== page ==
Yesterday morning, our host took four teenagers out on the boat to catch mackerel and set creels (in that order, because you need mackerel as bait to catch lobster). They also went to the beach, where they found mussels. So when they returned, just before supper, they had a large bucket of mussels (they'd scraped the barnacles and pulled the beards on the way back in the boat), and a huge basket of smallish mackerel.
Bridget made moules marinieres in a huge saucepan, using a whole bottle of white wine for the "soup". Delicious. We threw the shells into champagne buckets (the house in which we are staying used to be a hotel, and has a great deal of useful kit which is not found in most private houses). Roast chicken to follow.
Many of the mackerel will be used for lobster bait, straight from the freezer. A neighbour here on Mull is a particularly successful lobster fisherman, and this is his secret: he puts his bait in a large plastic tub, covers it in salt, then seals it and leaves it for a year to ripen ... the smell is appalling, but the lobsters like it!
Meanwhile, for the second year running, we made this delicious gravad max, from Hugh Fearnley-Whittingstall's River Cottage Cookbook. This needs to be made at least a day in advance, but is better left for two or three days beforehand.
For 10 large or 20 small mackerel
Mix: 100g caster sugar, 75g coarse salt, and a handful of chopped fennel sprigs (HFW says dill, but that's not growing round here).
Fillet the fish. This can be done in one of two ways - either use a sharp knife to take a fillet off each side of an ungutted fish, or behead and gut the fish, slit them open, press them flat and then tease out the backbone.
Layer the cure and the fillets in a plastic box (DO NOT use metal). Start with cure, then fish skin side down, then cure, then fish skin side up &c. When you've finished, weight the whole thing down with a board and some bottles or tins (if you are using tins, then you must put them into another, smaller, plastic box). HFW has a third layer, because he puts the fish into a perforated (wooden) box, and therefore needs something to catch the drips. We've dispensed with this, because his instructions tell you to baste the fish with the drippings from the fish box, and I always like to simplify things to make life a little easier when possible.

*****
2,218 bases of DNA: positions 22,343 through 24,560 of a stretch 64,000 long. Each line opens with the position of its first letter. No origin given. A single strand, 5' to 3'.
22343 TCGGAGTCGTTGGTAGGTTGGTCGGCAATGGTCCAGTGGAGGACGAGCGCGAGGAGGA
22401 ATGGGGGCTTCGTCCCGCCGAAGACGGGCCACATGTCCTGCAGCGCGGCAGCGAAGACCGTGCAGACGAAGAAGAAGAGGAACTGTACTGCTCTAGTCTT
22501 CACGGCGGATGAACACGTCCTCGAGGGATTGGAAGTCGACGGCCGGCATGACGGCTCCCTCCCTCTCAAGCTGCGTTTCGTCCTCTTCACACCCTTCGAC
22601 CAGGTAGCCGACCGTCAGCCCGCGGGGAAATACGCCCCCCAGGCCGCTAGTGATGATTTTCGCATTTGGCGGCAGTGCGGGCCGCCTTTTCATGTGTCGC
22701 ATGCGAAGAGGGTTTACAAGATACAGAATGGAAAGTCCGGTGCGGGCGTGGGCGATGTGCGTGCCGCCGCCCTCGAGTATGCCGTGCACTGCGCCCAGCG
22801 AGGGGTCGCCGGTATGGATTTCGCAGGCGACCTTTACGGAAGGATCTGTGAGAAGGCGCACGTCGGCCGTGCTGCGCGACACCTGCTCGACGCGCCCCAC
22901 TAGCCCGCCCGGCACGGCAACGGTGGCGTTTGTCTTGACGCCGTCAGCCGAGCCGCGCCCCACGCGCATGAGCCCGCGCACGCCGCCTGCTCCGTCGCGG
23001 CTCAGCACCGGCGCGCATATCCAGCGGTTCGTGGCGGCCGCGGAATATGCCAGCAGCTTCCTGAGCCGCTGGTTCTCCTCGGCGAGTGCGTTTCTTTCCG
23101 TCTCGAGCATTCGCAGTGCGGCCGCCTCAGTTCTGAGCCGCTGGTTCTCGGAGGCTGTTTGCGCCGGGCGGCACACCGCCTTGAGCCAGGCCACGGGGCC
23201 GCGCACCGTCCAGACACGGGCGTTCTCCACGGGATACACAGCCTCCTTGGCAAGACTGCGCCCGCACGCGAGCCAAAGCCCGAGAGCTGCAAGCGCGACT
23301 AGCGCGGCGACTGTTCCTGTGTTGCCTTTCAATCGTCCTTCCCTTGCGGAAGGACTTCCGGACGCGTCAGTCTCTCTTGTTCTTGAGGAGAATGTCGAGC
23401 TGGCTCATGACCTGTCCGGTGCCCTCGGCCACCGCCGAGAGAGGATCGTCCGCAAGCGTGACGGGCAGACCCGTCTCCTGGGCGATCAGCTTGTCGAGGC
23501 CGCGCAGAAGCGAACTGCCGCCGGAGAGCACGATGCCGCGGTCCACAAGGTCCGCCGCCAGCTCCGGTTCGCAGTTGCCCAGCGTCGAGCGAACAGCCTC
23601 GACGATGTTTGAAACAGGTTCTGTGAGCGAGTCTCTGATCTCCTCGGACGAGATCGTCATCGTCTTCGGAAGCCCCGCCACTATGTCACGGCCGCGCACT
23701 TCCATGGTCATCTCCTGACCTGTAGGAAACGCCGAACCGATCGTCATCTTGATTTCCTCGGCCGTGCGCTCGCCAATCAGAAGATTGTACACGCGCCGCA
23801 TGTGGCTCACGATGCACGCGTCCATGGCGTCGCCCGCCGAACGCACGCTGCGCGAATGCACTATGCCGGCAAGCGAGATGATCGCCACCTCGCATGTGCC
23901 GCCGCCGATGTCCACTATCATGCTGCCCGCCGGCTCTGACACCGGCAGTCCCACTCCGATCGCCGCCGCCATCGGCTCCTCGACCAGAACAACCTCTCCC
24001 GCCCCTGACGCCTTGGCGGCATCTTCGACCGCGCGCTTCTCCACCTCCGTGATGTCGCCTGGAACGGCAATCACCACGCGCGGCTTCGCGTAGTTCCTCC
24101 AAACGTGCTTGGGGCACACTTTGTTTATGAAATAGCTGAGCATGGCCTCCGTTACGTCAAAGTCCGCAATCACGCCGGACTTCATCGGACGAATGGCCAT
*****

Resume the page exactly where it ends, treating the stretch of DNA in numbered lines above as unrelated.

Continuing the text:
After one, two or three days, your fish is ready to eat - cut it with a sharp knife at an angle towards the skin, as if you were cutting smoked salmon. Serve with lemon juice, a little green salad, and plenty of good bread. HFW makes a creme fraiche sauce flavoured with mustard vinegar and dill, but we may not bother with that (it will rather depend on what we find in the fridge).
Last year, Craig brought fish fresh from the sea, and filleted them for us in moments with his very sharp knife (and superior knife skills). This year, a work party gutted the fish, and we all then wished we'd filleted them, because teasing the backbones out of very fresh raw fish is time-consuming (Ola, pictured below, did the most). HFW says that filleting them whole is more wasteful - that may be, but it's certainly much quicker, and a great deal less trouble. If you're buying the fish, none of this need trouble you, just get the fishmonger to do it for you!
This is wonderfully good for you, free if you're lucky (or pretty cheap if you buy the fish), and a really good dish to make for a crowd or a party, because you do the bulk of the preparation well in advance. It's also a delicious treat.
PS I think you could do this with any oily fish, and when I get home, back to Oxfordshire, the English county furthest from the sea in every direction, I will try it with whatever oily fish I can buy.
Friday flowers - Jonquils and silver, J.D. Fergusson, 1905. The Fergusson exhibition in the Scottish National Galleries' Scottish Colourist Series opens in Edinburgh tomorrow...
2 days ago